Friday’s quadruple witching expiration could not come soon enough for many traders and the equity markets overall. Many of the violent moves that have characterized recent trading sessions were exacerbated by futures and options positions that expired this week.
One clue about expiration relief came from the CBOE Volatility Index (VIX) on Wednesday. On a day when the S&P 500 Index (SPX) fell by over 5%, VIX rose by less than 1%. VIX was flirting with record high readings all week, but on Wednesday its rally seemed to ignore the broader market’s decline. The reason for this is that VIX futures and options expired on Wednesday’s open. With fewer outstanding near-term contracts came some relative calm in the volatility readings. And despite today’s gyrations in SPX, VIX is down about 3% as I write this.
With futures and index options expiring Friday morning, and equity and ETF options expiring at Friday’s close, I expect the whole financial system to breathe a similar sigh of relief. If for no other reason, a liquidity starved market will welcome the margin and haircut relief resulting from the removal of millions of outstanding options and futures contracts. Even though we are accustomed to monthly and weekly expirations, there is still a concentration of open interest and activity around quarterly expiries.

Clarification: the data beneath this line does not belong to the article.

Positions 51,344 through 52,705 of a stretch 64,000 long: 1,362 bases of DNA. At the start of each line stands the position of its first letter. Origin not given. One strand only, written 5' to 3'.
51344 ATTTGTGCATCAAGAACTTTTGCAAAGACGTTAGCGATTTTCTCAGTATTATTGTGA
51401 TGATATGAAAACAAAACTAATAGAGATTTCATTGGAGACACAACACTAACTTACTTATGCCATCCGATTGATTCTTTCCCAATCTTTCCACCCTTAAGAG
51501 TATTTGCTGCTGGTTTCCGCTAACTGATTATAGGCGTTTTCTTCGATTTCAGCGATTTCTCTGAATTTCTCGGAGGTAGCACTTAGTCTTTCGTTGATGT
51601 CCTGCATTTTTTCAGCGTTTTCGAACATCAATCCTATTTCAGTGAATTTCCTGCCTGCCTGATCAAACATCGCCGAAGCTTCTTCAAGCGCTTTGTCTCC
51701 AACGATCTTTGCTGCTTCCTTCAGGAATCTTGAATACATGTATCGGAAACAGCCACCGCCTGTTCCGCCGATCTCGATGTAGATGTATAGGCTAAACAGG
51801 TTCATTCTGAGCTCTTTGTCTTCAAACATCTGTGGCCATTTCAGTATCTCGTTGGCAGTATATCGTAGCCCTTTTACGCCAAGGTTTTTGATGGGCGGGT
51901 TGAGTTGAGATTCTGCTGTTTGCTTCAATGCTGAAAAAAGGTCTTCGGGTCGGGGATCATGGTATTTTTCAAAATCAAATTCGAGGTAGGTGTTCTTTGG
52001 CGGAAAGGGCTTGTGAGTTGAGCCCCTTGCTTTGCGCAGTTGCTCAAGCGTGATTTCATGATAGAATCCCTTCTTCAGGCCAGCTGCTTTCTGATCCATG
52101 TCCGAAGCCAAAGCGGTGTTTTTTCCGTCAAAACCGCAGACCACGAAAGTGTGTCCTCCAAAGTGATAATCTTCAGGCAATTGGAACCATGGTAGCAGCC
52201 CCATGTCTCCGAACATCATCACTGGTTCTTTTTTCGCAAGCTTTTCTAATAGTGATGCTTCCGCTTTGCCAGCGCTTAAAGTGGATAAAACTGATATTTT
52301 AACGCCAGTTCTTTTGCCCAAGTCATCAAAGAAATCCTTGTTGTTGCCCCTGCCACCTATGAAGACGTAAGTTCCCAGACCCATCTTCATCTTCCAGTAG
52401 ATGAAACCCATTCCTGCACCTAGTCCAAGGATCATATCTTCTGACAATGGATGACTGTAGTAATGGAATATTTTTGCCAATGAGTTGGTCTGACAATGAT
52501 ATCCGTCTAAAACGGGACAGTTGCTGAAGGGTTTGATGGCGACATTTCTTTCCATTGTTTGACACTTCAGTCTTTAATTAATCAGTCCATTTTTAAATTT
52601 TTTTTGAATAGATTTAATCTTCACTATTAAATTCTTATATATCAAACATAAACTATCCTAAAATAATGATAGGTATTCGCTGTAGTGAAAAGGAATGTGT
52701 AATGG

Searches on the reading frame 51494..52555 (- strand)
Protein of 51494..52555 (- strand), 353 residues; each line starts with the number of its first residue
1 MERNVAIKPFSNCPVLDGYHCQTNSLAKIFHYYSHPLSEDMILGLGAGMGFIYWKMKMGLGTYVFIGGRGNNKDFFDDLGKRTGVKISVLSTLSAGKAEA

The volatility of recent sessions placed a great deal of stress on the system. Out of the money puts that seemed harmless a few weeks ago proved troublesome just a few days later. The high volatility meant that more strikes were “in play” than normal in the days leading up to expiration. In a product like SPY it is very unusual to see extrinsic value in strikes that are $10 out of the money in the days leading up to expiration, and it was typical to see extrinsic value in a wide range of large-cap ETF options this week. Wider, thinner, faster moving markets also made it very difficult for those with expiring positions to roll them into ensuing weeks or months. That effectively locked many traders into expiring positions that they would have rather rolled. It seems logical that they would relish seeing those positions off their books.
As millions of contracts expire, and along with them the margin and haircut requirements on those contracts and their hedges, the entire equities ecosystem will feel some much needed relief. There is an old, appropriate adage that states “trade when you can, not when you have to.” Many were forced to trade when they had to over the prior few weeks. Fewer outstanding positions in the market will hopefully allow more investors to be proactive than reactive in their decision-making.
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